In recent weeks, Governor Jerry Brown, Senator Diane Feinstein, President Barack Obama and House Speaker John Boehner have called on Californians to do all they can do to address the current severe drought. It’s a critically important call, as water is the mainstay of California’s economy.  Even the recent rainfall won’t make a dent in this state’s need for reliable water supply and infrastructure.

“Doing all we can” isn’t a technological challenge, as Orange County has proven with its many water supply innovations. It’s a political challenge.  To do all we can to reduce the impact of this and future droughts, California must find the will to dedicate the necessary funds and overcome over-regulation and over-litigation.

We have done it before. Orange County’s Groundwater Replenishment System (GWRS), the world’s largest plant for treating wastewater for beneficial re-use, sailed through California’s tough environmental review process, secured funding and wasn’t slowed by litigation. As a result, 14 billion gallons of highly treated wastewater already have been used to recharge the county’s vast groundwater basin.

Unfortunately, the efficient GWRS process isn’t the norm. For example, Poseidon Resource’s efforts to build an ocean desalination plant in Huntington Beach could be providing 50 million gallons of fresh water daily, but its quest for regulatory approvals has already taken eight years.  And the lawsuits haven’t even begun. Besides the obvious benefit a continuous, drought-impervious supply of fresh water, the Poseidon plant would contribute several hundred million dollars of economic stimulus to the local economy and provide more than 2,000 construction and 322 permanent jobs.

Another example of Orange County being stymied in its efforts to “do all it can” is Santa Margarita Water District’s pursuit of the Cadiz Valley Water Conservation, Recovery and Storage Project.  With a service area that lacks a bountiful groundwater basin like North County, SMWD must vigorously pursue supply to ensure reliability.  The Cadiz Project offers the district an opportunity to conserve billions of gallons of water that is now being lost to high salinity in the Mojave Desert to create a new, reliable water source.

The Cadiz project could create 5,900 jobs and nearly $1 billion in economic activity during its construction, as well as $6 billion in ratepayer benefits over its 50-year life. Following a thorough environmental review that showed the project would have no significant impact on desert resources, it was approved by the SMWD Board and the County of San Bernardino in 2012. Despite this clean bill of health, construction hasn’t begun because of litigation. Legislators have shown some concern about litigation’s negative impact on a secure water supply and our economic vitality, but have not yet created a solution, leaving water providers to fight through the roadblocks.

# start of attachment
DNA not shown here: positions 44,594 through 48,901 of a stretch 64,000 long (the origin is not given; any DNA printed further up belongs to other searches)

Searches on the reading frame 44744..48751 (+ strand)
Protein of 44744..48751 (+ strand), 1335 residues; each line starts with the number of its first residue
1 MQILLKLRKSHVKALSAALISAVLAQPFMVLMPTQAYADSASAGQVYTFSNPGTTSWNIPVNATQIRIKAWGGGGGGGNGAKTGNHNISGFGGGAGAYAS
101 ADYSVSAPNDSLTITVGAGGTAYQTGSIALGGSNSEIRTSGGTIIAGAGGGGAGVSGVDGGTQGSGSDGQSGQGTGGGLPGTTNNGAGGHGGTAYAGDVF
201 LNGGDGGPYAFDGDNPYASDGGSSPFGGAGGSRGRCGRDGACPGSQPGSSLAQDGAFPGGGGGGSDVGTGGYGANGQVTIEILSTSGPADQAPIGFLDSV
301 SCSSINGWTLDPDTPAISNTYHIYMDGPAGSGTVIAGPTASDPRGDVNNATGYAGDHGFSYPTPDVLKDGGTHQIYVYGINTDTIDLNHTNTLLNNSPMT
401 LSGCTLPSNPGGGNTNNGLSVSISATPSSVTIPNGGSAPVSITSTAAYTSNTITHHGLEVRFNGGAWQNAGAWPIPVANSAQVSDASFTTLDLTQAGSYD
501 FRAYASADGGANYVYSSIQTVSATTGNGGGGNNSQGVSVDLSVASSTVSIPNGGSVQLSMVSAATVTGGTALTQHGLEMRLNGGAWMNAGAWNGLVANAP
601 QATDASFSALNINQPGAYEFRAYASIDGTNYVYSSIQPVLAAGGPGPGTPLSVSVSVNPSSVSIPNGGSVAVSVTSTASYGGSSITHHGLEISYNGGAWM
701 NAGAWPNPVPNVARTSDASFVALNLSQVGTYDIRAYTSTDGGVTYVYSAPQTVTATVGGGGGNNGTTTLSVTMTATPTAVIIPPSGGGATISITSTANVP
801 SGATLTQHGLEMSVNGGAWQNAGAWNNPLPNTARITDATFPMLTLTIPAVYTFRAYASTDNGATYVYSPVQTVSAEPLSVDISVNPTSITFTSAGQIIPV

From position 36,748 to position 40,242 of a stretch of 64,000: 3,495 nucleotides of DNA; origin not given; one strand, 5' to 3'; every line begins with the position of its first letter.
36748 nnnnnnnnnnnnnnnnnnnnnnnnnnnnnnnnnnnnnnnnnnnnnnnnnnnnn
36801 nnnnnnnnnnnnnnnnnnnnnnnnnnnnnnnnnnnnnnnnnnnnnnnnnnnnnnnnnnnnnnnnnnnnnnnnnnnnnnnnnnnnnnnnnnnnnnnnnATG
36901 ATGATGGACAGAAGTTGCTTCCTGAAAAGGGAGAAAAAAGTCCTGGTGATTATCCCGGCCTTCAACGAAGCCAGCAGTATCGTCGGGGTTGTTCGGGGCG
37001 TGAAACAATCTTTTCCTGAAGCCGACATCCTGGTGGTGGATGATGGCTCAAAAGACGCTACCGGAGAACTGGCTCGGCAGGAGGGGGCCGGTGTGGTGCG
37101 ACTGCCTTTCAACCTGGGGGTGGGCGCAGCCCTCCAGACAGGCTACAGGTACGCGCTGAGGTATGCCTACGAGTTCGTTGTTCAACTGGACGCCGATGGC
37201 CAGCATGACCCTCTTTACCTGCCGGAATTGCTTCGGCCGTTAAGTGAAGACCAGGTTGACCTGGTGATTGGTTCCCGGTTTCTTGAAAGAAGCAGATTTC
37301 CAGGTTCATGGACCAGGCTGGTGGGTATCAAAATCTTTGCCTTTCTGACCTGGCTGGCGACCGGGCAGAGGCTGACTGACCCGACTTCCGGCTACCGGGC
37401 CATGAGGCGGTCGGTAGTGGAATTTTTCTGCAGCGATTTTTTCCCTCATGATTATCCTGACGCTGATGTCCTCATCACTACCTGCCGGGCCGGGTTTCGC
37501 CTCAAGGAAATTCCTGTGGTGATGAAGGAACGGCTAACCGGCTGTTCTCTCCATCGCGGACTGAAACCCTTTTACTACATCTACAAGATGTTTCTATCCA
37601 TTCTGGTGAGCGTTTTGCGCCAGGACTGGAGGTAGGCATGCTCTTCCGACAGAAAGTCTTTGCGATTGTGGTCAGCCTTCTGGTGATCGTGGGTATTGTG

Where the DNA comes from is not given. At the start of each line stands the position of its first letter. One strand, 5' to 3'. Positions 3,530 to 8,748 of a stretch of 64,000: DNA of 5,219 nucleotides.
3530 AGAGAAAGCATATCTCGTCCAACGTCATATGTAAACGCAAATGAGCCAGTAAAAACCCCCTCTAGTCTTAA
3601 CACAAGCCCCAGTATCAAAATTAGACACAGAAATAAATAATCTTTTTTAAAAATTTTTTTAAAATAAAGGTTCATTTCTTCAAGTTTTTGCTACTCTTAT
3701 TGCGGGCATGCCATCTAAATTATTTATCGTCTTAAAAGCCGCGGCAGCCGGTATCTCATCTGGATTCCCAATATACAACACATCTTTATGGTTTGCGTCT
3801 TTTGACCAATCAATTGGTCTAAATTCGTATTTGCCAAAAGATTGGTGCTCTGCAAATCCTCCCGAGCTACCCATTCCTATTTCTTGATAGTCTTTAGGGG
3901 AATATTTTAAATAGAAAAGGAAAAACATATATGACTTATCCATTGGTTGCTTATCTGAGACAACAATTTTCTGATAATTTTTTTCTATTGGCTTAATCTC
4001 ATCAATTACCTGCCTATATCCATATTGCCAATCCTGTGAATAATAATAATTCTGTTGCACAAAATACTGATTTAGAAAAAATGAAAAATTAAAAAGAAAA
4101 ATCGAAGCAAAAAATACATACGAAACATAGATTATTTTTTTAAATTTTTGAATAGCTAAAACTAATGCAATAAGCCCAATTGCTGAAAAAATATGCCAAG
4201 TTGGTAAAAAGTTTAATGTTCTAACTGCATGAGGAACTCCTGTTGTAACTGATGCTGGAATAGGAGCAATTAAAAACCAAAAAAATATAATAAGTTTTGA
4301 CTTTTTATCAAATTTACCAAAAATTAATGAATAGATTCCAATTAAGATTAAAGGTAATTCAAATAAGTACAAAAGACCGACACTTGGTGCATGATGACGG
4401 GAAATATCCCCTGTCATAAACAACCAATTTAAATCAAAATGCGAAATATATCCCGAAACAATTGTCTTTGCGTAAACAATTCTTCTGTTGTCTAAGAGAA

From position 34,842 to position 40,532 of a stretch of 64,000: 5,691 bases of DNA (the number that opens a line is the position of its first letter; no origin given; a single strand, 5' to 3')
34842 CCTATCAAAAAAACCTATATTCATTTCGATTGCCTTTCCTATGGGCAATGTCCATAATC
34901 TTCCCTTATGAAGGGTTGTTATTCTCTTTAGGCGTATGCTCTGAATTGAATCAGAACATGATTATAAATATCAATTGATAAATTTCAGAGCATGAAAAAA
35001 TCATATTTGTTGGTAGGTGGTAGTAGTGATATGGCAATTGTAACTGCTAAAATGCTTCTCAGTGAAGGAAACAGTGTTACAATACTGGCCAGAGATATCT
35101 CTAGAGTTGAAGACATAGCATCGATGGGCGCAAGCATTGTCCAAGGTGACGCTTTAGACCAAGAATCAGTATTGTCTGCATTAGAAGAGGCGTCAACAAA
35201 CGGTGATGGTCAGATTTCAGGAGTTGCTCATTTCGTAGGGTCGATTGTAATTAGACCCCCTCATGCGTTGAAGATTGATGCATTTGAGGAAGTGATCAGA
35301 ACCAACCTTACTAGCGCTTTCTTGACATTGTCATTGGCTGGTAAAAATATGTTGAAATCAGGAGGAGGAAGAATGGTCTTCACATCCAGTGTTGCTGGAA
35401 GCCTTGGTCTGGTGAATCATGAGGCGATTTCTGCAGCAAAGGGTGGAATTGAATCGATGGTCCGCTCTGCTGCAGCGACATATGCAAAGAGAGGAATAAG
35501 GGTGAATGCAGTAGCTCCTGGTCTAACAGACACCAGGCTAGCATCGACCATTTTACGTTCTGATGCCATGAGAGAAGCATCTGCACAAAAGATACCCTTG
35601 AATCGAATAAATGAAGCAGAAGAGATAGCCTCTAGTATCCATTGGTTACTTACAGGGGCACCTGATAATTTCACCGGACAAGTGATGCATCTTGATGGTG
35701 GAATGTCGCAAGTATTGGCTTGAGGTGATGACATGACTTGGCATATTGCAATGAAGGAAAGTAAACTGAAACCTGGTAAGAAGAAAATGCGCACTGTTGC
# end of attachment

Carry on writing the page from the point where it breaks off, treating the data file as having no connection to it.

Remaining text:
And those roadblocks occur as well for clean Orange County groundwater. Assemblyman Tom Daly recently introduced AB 2712—a bill that would temper Orange County Water District’s 10-year failed litigation strategy, wasting time and money, and instead give business a fair opportunity to efficiently clean up potential contamination without more lawsuits and delays.

A final example of regulation and litigation limiting a water supply solution is the current campaign challenging the Bay Delta Conservation Plan and its twin-tunnel water conveyance system.  Scientists and environmentalists agree that something must be done to protect the Sacramento Delta environment and stabilize its essential water deliveries. The BDCP, which was borne out of more than seven years of state and federal analysis and collaboration, would do both.

Without it, Southern California could lose up to one-third of its water supply and face much higher rates, which is why independent economists have shown it could protect ratepayers from multi-billion-dollar impacts. Orange County’s water and business leaders stand in near-unanimous support of the BDCP, yet some are doing all they can to undermine it before its environmental review is even completed.

OCBC long ago designated water supply reliability as one of its core issues because our economy, and the very lives of the county’s residents, is dependent on reliable water. Join us in asking California’s leadership to do all they can to remove excessive regulatory and legal roadblocks that keep California from developing a truly drought-tolerant economy.